Benzodiazepine vs. Opiates and Alcohol: Which Is More Addictive?
Benzos and opiates are considered equally addictive. Some of the similarities between the two drugs include:
- Both can cause tolerance and physical dependence
- Both substances can cause dangerous withdrawal symptoms if detox is not handled correctly
- Both substances depress the central nervous system
- Both affect the brain’s reward center, producing sensations of pleasure and reinforcing the desire to use them again
One of the main differences between benzodiazepines and opioids is in how they are prescribed. Opioids are primarily prescribed to treat pain, while benzos are primarily prescribed to treat anxiety disorders.
Another difference is in how they affect the brain. While benzos activate inhibitory neurotransmitters to depress nerve activity, opioids block pain receptors and produce feelings of euphoria.
Benzos vs. Alcohol
Alcohol and benzodiazepines are both central nervous system depressants, and they both carry a high risk of addiction. Some people may believe that because alcohol does not require a prescription and is not a controlled substance, it must be safer than benzos or other prescribed medication.
Alcohol is one of the most widely abused substances in the U.S. The National Institute on Alcohol Abuse and Alcoholism reports that over 14.5 million Americans age 12 and older have alcohol use disorder.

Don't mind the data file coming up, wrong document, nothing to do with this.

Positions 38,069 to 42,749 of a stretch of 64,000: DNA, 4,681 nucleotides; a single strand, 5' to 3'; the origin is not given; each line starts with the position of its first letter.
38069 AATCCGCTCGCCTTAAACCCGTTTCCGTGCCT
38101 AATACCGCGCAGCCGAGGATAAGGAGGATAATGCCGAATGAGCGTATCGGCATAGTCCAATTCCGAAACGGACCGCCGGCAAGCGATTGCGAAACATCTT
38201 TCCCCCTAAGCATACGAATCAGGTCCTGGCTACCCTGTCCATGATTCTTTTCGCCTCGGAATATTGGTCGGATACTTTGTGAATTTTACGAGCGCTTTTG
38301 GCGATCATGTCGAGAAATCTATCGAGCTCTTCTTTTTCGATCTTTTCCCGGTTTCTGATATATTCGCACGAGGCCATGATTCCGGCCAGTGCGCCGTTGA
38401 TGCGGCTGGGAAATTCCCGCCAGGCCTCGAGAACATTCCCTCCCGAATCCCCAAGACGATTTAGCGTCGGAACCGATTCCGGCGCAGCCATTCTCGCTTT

An even more serious danger comes from mixing alcohol and benzodiazepines. The National Institute on Drug Abuse reports that overdose deaths attributed to combining benzos and alcohol are more likely to occur when people view prescription medications as “safe” because they are prescribed by a doctor.
Tolerance may be the major factor in alcohol-benzo overdose. Alcohol and benzodiazepines both act as central nervous system depressants, and each enhances the effects of the other. When an individual who is addicted to either builds up a tolerance to their preferred substance, they might experiment with an additional substance to achieve the desired results.
According to the CDC, combining the two drugs increases the risk of suppressed breathing and brain function and dangerously low heart rate.